The Value of Professional Organizations

Intro from Alana:

Earlier this year, I had the special opportunity to present my “Five Networking Tips for Women” lecture to the local chapter of the Society of Women Engineers (SWE).  It was a memorable evening attended by about 50 impressive, engaged women from a variety of companies.  I was thrilled to make connections with a number of the members who followed up with me to continue the discussion we started that night.  One of those women was Hope Piuck, a Life Member of SWE and Senior Design Engineer for Standard Motor Products where she has worked for more than 30 years.

Hope and I met one Sunday morning for breakfast where she spoke passionately about her involvement with SWE and how much it has meant to her both personally and professionally to be part of a professional organization.  I asked her to put it in writing for benefit of the whole CLC Community.  She did and I am honored to welcome her to CLC today.


Guest post from Hope Piuck, SWE – Life Member, Standard Motor Products – Senior Design Engineer

Hope Piuck copyI heard Alana Muller speak about networking at the Society of Women Engineers (SWE) Kansas City Section Fellow’s Reception in September.  After reading her book, I met her for coffee to discuss the “hole” in her book.  Alana barely mentioned the benefits of networking within professional and fraternal organizations.  I must have been very eloquent, because Alana asked me to write a guest post to her blog on the value of professional organizations.

Most professional societies are 501C3 not-for-profit educational organizations.  As such, their primary mission is continuing education.   I’ve been a member of engineering societies since my college days.  Over the course of my career, I’ve been a member of the American Society of Mechanical Engineers (ASME), the Society of Automotive and Aerospace Engineers (SAE International), and the Society of Women Engineers (SWE).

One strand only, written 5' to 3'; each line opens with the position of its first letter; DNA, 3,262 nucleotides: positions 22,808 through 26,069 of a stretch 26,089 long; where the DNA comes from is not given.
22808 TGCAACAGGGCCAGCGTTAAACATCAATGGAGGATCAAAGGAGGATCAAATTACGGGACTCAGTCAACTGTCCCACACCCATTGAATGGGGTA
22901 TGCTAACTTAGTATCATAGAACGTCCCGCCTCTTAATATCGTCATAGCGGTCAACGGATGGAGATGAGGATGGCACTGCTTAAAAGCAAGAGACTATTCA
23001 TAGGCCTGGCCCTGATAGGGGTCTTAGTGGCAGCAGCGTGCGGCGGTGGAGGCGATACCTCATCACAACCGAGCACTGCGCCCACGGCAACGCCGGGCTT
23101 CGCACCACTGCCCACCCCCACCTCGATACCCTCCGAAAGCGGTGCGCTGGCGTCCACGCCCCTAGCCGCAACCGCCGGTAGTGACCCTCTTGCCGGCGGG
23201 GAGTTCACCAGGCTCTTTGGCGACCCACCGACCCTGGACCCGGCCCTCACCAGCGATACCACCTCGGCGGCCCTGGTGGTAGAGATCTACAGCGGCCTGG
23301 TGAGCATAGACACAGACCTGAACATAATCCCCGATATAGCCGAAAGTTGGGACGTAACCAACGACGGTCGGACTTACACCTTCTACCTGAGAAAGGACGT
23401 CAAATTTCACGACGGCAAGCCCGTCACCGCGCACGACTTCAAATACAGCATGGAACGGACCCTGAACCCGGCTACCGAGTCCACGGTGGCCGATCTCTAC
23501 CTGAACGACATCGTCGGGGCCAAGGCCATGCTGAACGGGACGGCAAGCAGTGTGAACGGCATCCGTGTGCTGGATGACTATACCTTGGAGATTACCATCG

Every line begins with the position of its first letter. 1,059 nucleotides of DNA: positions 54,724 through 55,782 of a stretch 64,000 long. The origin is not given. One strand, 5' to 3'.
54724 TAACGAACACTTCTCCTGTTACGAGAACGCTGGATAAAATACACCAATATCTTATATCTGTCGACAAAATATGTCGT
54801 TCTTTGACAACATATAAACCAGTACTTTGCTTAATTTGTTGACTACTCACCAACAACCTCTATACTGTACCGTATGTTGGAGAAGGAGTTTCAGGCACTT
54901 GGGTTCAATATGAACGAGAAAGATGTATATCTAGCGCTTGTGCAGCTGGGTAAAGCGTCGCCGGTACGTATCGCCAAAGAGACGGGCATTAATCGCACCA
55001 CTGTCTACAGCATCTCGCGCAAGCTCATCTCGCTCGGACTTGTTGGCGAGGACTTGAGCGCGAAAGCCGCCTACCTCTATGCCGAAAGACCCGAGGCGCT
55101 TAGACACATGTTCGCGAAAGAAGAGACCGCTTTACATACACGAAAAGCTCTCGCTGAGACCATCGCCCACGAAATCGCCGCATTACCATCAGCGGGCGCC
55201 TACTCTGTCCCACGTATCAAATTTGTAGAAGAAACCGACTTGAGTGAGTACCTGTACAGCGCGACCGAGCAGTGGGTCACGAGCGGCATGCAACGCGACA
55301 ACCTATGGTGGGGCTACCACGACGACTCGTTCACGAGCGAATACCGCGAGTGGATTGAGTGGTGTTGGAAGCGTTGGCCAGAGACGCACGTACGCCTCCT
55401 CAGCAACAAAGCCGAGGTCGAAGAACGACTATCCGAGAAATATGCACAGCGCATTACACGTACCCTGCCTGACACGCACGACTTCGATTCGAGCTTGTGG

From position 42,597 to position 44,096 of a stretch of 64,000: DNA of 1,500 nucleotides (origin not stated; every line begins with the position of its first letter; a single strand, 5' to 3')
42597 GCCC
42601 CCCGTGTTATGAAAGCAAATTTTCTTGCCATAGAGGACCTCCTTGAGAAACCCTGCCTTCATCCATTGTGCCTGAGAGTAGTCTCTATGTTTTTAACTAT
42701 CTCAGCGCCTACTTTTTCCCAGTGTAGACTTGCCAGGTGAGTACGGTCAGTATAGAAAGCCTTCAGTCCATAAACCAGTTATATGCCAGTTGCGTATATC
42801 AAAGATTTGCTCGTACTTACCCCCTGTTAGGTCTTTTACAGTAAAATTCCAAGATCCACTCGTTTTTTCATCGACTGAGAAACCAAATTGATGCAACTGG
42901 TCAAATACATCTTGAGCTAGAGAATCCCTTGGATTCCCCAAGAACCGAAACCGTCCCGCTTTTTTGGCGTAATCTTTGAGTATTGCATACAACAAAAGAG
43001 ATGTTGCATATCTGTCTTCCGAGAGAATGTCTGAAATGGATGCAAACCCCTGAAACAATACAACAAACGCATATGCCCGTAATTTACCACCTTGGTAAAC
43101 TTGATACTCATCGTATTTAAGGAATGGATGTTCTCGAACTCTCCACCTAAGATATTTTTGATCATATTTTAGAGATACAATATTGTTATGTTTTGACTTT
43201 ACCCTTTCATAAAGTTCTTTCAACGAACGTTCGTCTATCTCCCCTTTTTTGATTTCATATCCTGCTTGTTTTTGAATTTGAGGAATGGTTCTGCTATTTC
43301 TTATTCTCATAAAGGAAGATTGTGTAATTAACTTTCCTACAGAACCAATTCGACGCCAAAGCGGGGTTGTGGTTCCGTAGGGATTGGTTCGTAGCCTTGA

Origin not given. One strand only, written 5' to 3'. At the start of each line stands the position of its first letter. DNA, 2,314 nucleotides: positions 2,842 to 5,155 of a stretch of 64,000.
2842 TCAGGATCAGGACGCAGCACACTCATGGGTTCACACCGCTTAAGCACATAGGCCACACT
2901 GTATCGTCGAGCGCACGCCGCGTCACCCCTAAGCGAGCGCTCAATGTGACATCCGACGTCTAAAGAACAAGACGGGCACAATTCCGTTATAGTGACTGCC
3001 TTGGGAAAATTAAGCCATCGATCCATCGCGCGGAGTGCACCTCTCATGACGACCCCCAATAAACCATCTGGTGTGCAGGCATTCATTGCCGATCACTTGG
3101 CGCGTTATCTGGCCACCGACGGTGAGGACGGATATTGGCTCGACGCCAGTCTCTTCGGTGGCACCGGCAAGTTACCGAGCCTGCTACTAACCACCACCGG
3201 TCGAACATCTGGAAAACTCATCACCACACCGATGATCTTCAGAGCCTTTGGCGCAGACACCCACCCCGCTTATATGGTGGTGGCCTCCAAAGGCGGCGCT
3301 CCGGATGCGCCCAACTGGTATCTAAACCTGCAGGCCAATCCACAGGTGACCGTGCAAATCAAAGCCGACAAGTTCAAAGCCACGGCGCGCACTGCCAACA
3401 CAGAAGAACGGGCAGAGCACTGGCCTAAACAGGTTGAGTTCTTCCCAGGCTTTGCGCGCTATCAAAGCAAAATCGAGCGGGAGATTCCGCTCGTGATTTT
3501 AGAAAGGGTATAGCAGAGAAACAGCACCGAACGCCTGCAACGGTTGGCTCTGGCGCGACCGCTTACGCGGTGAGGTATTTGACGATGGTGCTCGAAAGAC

In terms of networking, I’ve found attending professional organization meetings a natural and easy way to extend my contacts.  If you attend professional organization meetings, you meet people.  They give you their business card and you give them yours.  As you start going to regional and national conventions or conferences, you extend those contacts throughout your region and the nation.  In engineering societies you meet people from all different companies, industries, academia, and government.

As someone who moved half way across the country due to a job transfer, I found professional organizations invaluable in making connections in my new community.  In 1992 I moved from NYC to Overland Park.  I found new ASME and SAE sections to belong to.  I met like-minded people in the Greater Kansas City area.  That was when I joined the SWE Kansas City Section.  I found that SWE quickly became the professional organization closest to my heart.  I think that was because the SWE values of integrity, inclusive environment, mutual support, professional excellence, and trust align with my own values.  The SWE mission is to stimulate women to achieve full potential in careers as engineers and leaders.  To expand the image of the engineering profession as a positive force in improving the quality of life.  To demonstrate the value of diversity.  That’s a mission that aligns with my value system as well.

I believe the greatest benefit to me as an active professional organization participant is learning new skills.  A professional organization provides a safe environment to try and fail.  Hopefully one tries and succeeds, but a volunteer can’t be fired.  As an officer I’ve learned leadership skills, organizational skills, how to plan an event, how to plan a conference, how to research a workshop, how to present a workshop to the public, and the list goes on.  You don’t learn those skills and gain confidence by merely being a member.  You need to be an active participant.  As in so many other aspects of life, you get out of something what you put into it.

Hopefully, I’ve inspired you to join an organization with values that align to your own values, actively participate in that organization, improve your network, and learn new skills!  For those engineers who want to aspire, advance, and achieve, then I hope that I’ve inspired you to join SWE.  SWE demonstrates diversity by being open to men as well as women engineers.  So guys, this wish applies to you, too.

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